What you need to know about the Bank of Canada, targeted by critics of Poilievre

Chinese Communist Party leadership candidate Pierre Poiliver has criticized the Bank of Canada and Mr McClem during the COVID-19 pandemic for their handling of inflation. (Photo: The Canadian Press)

During the Conservative Party leadership debate, held on Wednesday in Edmonton, candidate Pierre Boliever said he would fire Bank of Canada Governor Teff McClem if he was elected prime minister.

Mr Poilievre has criticized the Bank of Canada and Mr Maclem throughout the COVID-19 pandemic, particularly for its handling of inflation. He also claimed that he will conduct a review of the Bank of Canada and terminate plans for his digital currency.

“It is not the bank’s role to comment on political discussions,” Bank of Canada spokesman Paul Badercher said Thursday in response to Boliver’s comments. “Governor Maclem has been appointed by the Board of Directors of the Bank with the consent of the Governor in the Board for a period of seven years and his term will continue until June 2027.”

However, this is not the first time that tensions have arisen between politicians and the Bank of Canada. A 1959–61 dispute between the Conservative government of Prime Minister John Dieffenbacher and Bank of Canada Governor James Quinn eventually led to Mr. Quinn’s resignation and increased central bank independence.

When was the Bank of Canada created?

The bank was incorporated in 1934 under the Bank of Canada Act, largely in response to the Great Depression, and opened in 1935.

It is the central bank of Canada, like the Federal Reserve in the United States and the Bank of England in the United Kingdom.

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What does the Bank of Canada do?

It is responsible for setting Canada’s monetary policy, managing the country’s money supply and keeping inflation low and stable. The central bank’s mandate, which is reviewed every five years, is to keep inflation between 1.0% and 3.0%.

His other responsibilities include ensuring the integrity and efficiency of the Canadian financial system, designing and issuing Canadian banknotes, and lending money to Canadian financial institutions. It is designed to be independent of the current government.

What is the relationship between the Bank of Canada and the federal government?

The Bank manages the government’s foreign exchange reserves and public debt programmes.

Trevor Tombe, a professor of economics at the University of Calgary, adds that the Treasury Secretary is empowered to issue explicit orders regarding monetary policy, although this has never happened in practice.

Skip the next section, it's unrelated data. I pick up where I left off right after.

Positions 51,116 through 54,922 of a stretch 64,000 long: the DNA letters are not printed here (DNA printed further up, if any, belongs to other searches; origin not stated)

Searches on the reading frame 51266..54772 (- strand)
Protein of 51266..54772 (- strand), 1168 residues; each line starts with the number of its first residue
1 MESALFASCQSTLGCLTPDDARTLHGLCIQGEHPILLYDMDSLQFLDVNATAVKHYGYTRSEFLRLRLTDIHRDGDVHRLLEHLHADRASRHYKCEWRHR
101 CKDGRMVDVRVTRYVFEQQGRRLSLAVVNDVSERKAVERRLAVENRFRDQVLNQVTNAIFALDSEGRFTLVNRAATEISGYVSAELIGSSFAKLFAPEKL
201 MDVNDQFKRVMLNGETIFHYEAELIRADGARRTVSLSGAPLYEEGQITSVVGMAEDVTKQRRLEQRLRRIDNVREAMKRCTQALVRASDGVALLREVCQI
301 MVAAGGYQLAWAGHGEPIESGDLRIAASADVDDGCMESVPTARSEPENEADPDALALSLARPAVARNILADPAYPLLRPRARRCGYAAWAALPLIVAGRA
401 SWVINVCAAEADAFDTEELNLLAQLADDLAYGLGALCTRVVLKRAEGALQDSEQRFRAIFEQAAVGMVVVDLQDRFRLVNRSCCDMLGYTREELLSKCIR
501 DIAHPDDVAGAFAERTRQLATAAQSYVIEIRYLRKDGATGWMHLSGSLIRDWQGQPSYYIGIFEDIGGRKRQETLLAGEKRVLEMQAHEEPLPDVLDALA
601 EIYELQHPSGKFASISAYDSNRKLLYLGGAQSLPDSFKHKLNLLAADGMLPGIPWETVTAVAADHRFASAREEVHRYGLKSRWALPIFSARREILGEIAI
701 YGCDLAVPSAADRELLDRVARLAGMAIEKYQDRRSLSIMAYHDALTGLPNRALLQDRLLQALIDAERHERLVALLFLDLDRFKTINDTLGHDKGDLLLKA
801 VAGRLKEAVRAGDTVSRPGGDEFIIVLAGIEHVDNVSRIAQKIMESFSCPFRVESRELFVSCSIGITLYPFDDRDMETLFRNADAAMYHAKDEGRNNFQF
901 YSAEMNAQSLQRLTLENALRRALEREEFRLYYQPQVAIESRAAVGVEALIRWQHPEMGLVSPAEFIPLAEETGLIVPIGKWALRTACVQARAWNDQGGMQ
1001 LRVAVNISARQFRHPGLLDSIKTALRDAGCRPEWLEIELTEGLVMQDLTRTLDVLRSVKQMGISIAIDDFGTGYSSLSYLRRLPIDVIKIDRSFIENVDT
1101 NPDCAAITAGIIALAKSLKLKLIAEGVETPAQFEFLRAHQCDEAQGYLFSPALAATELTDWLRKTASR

Who appoints the Governor of the Bank of Canada?

The governor is appointed by the board of directors of the central bank. Although the Deputy Minister of Finance is a member of the Board of Directors, he has no role in the voting process. The term of office is seven years, subject to renewal.

How is the Bank of Canada different from the Federal Government’s Ministry of Finance and the Minister of Finance?

The Minister of Finance is responsible for fiscal policy.

“This is much broader and includes government taxation, program spending, regulatory policies, and so on,” Tumbe says. The minister is responsible for the vast majority of what we consider the government’s fiscal policy.”

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How has the role of the Bank of Canada evolved?

Mr. Tombe explains that the central bank has always been in charge of monetary policy, but the way it formulates it, as well as its objectives, has changed.

“Our current approach to inflation targeting began in 1991 and is generally considered a great success,” he says.

Can the Federal Government Fire the Governor of the Bank of Canada?

Mr Tompey says the federal government can in fact fire the Bank of Canada governor, but the process is difficult to test, because there is no mechanism for that, other than the passage of a bill through Parliament, which occurred in the feud with Mr Quinn.

In 1961, the Government of Canada introduced a bill that would remove then-Governor James Quinn. Although the bill passed in the House of Representatives, it failed in the Senate. Mr. Quinn eventually resigned.

Mr Tumbe says it is the only time the government has openly tried to impeach a ruler.

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